Volunteer for a conservation project

What We Do

In 2015, Conservation Volunteers New Zealand helped over 700 volunteers plant 50,000 trees, propagate 20,000 native plants, and clean up 36 tonnes of rubbish.

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Our volunteers can help you with your conservation project

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Latest News

Join our World Environment Day Tree Planting Challenge 2017

Conservation Volunteers invites you to participate in our World Environment Day Tree Planting Challenge on Friday, 9 June 2017. We have identified key sites in both Auckland and Wellington and across Australia that need your help. Teams will be challenged to plant as many trees as they can in a two hour period, competing against […]
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Thank You Qantas For All Your Help At Okahu Rakau

A huge thank you to the fantastic team from Qantas in Auckland who came out on Friday 24th March to lend a helping hand to Ngāti Whātua Ōrākei at their site at Whenua Rangatira. The team of ten volunteers got stuck into removing invasive kikuyu grass that was threatening to strangle and prevent the growth […]
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Call For Predator Control Volunteers – Bring Back The Birds To Auckland Parks

Animal pests (rodents and possums) compete with native birds for food and raid their nests for chicks and eggs. They also feed on a wide range of native plants, lizards and invertebrates. Your parks need your help to prevent this destruction. Conservation Volunteers New Zealand in partnership with Auckland Council are now looking for volunteers […]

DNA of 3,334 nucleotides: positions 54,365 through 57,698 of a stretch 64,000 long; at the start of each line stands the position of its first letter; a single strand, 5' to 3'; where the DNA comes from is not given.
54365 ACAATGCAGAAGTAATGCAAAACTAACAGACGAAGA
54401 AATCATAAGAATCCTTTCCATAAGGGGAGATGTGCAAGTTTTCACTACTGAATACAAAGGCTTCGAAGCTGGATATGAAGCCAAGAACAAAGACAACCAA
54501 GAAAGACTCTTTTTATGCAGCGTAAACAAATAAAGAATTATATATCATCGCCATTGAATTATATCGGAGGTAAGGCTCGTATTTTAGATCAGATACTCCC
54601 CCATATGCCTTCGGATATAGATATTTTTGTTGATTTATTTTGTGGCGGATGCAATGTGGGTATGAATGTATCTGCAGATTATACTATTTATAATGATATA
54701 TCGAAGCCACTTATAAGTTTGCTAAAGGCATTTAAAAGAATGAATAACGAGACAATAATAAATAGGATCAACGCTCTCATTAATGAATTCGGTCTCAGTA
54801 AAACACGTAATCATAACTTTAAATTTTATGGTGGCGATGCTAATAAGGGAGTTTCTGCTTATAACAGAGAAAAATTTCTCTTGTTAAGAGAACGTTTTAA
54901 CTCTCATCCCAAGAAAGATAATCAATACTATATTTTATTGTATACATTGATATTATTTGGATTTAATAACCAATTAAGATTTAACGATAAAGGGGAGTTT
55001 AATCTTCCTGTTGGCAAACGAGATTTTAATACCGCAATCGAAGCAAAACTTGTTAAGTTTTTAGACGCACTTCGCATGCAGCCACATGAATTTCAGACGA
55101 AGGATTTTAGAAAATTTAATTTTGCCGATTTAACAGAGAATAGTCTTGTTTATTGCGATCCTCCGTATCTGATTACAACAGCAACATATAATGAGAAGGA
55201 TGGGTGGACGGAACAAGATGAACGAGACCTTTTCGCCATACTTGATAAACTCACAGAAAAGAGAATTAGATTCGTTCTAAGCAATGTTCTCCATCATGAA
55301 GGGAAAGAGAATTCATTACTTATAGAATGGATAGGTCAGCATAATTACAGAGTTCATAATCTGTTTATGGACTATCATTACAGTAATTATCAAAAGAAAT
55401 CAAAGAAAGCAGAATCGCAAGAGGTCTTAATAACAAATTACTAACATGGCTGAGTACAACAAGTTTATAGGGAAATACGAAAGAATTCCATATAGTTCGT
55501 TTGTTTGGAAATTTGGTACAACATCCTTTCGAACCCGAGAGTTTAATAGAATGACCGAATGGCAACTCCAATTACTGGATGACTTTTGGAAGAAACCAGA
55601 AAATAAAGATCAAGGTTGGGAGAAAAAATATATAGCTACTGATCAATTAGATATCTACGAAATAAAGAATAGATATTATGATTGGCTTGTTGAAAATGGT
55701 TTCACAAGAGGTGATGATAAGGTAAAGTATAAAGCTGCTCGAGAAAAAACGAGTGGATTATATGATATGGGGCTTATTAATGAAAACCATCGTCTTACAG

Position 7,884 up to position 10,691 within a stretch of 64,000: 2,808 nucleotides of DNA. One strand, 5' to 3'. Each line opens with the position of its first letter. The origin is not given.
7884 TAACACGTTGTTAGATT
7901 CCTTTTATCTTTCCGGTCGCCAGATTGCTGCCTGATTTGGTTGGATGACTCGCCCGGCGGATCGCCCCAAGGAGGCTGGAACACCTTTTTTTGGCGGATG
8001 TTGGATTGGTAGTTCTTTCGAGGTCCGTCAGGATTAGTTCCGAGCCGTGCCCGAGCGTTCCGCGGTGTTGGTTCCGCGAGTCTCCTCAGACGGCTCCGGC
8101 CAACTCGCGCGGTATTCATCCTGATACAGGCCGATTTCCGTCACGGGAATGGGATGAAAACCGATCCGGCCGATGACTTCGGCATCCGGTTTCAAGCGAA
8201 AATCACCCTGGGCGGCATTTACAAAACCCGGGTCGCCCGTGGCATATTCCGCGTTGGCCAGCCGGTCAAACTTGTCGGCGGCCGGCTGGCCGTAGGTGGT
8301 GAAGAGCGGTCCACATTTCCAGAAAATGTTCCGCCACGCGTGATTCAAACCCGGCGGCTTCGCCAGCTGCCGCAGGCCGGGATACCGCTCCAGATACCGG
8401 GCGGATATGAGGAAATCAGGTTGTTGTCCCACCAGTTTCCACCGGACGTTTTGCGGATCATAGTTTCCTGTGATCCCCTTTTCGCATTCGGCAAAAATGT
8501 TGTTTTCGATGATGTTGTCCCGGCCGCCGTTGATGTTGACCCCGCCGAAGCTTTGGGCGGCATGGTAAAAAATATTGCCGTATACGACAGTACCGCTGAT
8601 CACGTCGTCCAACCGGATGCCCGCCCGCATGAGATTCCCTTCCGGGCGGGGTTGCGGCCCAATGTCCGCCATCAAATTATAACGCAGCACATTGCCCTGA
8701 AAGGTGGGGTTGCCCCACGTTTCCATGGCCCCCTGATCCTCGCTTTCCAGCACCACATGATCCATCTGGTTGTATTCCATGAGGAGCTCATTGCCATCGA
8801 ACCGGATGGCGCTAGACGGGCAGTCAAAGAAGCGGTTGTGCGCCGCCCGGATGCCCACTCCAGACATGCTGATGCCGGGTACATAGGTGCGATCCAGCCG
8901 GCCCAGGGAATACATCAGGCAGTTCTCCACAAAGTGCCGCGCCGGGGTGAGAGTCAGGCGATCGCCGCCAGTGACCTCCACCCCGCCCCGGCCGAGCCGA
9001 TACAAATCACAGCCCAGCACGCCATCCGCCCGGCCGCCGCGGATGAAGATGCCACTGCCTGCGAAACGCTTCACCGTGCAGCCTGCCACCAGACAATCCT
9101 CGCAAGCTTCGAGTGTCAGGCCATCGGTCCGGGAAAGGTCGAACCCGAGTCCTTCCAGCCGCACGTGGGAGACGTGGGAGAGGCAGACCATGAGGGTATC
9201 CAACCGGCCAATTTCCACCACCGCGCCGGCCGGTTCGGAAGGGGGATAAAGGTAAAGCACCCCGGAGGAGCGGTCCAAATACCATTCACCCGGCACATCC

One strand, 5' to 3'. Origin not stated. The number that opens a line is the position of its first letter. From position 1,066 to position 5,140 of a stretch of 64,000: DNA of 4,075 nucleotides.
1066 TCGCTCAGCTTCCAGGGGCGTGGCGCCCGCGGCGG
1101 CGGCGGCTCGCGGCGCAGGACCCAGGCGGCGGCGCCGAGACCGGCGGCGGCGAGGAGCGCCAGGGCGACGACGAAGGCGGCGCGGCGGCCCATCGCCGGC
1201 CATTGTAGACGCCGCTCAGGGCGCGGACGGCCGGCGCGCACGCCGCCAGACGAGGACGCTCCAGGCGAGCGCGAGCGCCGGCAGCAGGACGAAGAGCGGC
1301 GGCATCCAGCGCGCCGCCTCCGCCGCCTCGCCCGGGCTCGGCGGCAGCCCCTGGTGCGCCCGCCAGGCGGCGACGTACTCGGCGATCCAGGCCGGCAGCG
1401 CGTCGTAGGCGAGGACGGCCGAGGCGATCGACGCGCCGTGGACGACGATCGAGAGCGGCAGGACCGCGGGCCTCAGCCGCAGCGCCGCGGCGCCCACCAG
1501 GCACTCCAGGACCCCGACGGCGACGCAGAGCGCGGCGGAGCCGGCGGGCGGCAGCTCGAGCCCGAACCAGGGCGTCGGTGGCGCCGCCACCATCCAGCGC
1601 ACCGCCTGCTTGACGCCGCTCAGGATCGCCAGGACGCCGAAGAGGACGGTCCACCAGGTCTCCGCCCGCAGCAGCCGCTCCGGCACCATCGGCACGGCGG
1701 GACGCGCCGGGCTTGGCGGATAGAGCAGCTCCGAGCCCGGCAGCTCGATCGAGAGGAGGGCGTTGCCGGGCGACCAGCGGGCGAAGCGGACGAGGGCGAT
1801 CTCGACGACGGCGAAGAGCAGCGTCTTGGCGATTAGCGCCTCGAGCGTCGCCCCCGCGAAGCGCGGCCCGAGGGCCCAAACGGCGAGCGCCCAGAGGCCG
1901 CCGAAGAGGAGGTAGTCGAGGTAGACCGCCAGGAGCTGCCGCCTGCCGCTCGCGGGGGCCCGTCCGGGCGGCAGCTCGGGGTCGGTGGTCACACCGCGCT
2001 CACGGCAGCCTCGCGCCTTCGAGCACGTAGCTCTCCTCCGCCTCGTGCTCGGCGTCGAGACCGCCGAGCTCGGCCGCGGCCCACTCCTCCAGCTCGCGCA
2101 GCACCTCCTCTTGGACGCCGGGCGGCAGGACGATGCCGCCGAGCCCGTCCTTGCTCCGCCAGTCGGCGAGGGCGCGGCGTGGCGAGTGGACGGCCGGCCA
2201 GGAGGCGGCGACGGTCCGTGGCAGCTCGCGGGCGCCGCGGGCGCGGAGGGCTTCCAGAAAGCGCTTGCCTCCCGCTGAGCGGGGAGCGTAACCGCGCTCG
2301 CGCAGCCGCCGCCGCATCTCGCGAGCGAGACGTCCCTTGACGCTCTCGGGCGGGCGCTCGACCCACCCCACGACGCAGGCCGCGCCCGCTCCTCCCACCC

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Business Clean Up Day Challenge 2017

Conservation Volunteers New Zealand is about to host our first annual Business Clean Up Day Challenge. On Tuesday, 28 February, organisations around New Zealand and Australia will take part in the Clean Up Challenge at the key locations listed below. Teams will be challenged to clean up as much rubbish as they can in a […]
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Conservation Volunteers respectfully acknowledges tangata whenua, their rich and dynamic culture and their ongoing affinity and cultural obligations within Aotearoa. As a people Māori are intrinsically linked with the natural world and the well-being of natural resources within their region is the basis of their mana. We pay our respect to tangata whenua and their culture, and to elders both past and present.